The first full week of 2019 was busier than usual with three mergers completed – and I still haven’t completed the year end conversion on my blog data. I’m getting there though – although one unexpected item was the decision of three of my companies to change their names exacerbating the conversion even further. I figured this week we would dive a little deeper into the mergers and the subsequent purchase.
This one was straightforward with Independent Bank Group (IBTX) shares swapped for GBNK shares on January 1st. On September 13th I had sold my IBTX shares at $66.15 which was prescient in that the 4th quarter selloff hit Financials particularly hard. I now have more IBTX shares than I previously had with a cost basis of $48.67. So my arbitrage angle worked out nicely on this one.
The next one was Veritex (VBTX) shares swapped for GNBC shares, also on January 1st. Holding both sides to completion was a losing proposition as both were impacted with the 4th quarter swoon. Making matters worse was the forced sale of the new shares (computer glitch on the broker side) locking in a loss on the transaction. I still retain the old shares so my booked loss is $6.54 per share. At least the prior one was a nice offset.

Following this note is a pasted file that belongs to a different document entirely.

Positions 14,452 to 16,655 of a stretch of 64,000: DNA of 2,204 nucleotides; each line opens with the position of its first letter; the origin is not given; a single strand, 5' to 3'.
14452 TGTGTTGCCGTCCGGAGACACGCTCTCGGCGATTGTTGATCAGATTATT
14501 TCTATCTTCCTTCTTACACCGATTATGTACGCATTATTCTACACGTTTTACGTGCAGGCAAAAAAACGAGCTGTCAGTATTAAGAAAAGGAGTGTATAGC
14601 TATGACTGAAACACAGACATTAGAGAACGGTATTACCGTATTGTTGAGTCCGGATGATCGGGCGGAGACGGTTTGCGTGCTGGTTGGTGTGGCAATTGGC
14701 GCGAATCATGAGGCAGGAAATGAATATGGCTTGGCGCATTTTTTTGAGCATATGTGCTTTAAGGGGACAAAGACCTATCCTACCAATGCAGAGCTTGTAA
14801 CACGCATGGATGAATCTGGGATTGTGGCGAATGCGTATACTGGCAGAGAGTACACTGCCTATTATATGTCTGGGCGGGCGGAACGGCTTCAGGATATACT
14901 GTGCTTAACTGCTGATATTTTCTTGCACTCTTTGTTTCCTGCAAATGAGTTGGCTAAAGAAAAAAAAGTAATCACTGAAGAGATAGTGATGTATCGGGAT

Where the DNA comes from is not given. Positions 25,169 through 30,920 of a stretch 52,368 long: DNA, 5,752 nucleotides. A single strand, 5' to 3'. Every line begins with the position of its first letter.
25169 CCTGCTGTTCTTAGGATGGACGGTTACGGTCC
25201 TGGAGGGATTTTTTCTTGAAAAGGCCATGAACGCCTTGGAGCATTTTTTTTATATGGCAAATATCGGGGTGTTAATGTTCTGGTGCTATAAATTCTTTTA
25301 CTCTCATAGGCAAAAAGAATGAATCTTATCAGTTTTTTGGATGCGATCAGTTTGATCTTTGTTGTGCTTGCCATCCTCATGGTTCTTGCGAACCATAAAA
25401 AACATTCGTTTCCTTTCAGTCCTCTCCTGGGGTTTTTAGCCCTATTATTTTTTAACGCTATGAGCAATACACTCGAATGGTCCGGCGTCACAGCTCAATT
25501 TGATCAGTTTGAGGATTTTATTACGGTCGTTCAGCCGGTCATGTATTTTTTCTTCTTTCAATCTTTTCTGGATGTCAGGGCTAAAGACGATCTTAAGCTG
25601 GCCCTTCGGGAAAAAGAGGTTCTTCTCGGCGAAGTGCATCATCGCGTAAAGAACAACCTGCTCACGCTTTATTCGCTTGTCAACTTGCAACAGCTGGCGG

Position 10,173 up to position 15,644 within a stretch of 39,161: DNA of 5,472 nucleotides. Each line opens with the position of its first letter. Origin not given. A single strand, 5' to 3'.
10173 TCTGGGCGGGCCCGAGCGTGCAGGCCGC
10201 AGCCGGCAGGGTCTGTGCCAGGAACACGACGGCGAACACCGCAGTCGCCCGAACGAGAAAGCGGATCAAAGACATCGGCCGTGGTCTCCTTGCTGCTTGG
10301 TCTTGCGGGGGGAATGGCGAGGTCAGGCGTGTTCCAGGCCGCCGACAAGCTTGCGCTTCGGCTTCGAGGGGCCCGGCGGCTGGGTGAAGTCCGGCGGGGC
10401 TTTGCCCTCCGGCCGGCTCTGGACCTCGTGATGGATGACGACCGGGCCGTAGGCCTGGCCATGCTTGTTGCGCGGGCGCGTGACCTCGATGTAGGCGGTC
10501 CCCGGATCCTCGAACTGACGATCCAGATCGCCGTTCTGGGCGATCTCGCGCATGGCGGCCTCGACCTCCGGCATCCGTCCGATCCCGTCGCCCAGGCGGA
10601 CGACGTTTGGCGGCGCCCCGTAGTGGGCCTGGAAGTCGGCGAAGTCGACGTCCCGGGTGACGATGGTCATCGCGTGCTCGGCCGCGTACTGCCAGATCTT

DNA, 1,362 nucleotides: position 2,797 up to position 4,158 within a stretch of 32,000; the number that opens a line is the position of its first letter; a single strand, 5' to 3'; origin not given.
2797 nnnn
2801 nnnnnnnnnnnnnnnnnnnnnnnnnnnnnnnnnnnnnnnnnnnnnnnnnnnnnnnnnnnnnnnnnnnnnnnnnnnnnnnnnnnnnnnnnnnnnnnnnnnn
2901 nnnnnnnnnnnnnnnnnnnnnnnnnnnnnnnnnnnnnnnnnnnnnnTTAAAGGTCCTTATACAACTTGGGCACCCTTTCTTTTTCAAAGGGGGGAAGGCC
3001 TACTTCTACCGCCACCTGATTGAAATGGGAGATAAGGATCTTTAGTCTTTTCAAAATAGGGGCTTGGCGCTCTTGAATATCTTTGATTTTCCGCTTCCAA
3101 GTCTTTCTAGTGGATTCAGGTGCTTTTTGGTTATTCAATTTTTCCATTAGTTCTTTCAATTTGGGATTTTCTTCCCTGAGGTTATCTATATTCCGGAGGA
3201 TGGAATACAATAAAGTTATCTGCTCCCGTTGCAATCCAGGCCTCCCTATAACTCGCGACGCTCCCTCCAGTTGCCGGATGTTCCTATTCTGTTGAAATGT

As with a number of investors, I incurred a paper loss on the Baxalta spinoff from Baxter on July 1, 2015 along with the subsequent acquisition by Shire on June 3, 2016. While this loss was offset to a degree by the cash component of the Shire merger, a loss was carried forward. On January 8th, the Takeda Pharmaceuticals (TAK) acquisition of Shire was completed. While the shares have arrived, the cash component is expected next week. Citi (the ADS sponsor) has provided initial indications that this merger is a fully taxable event (cash and stock) under the new tax law. Chalk another unintended consequence onto the Trump plan as the intent of the IRS ruling was to increase revenues, I’ll finally be able to book my remaining loss on next years’ taxes decreasing their take (if the ruling holds).
Tom at Dividends Diversify recently performed a Deep Dive on BDX, which I won’t go into here, but I had been researching preferred issues of which they had made the cut. In general terms preferred stock pays a fixed dividend, has less (or no) voting power, but has a higher standing in the event of bankruptcy. Each issue is different so it is wise to review the prospectus.
This is my first foray back into preferreds since 1978. Becton’s pfd A (BDXA) is not callable, yields 5.34% (at my purchase price) and matures May 1, 2020 when it converts to .2361 shares of BDX stock. The proceeds were used in financing the CR Bard acquisition. I bought on the 8th making me eligible for the February 1st dividend. I suspect we’ll see a little dilution in BDX when these mature.
So there we are with my ‘week in review’ and hope you had a good start to your year!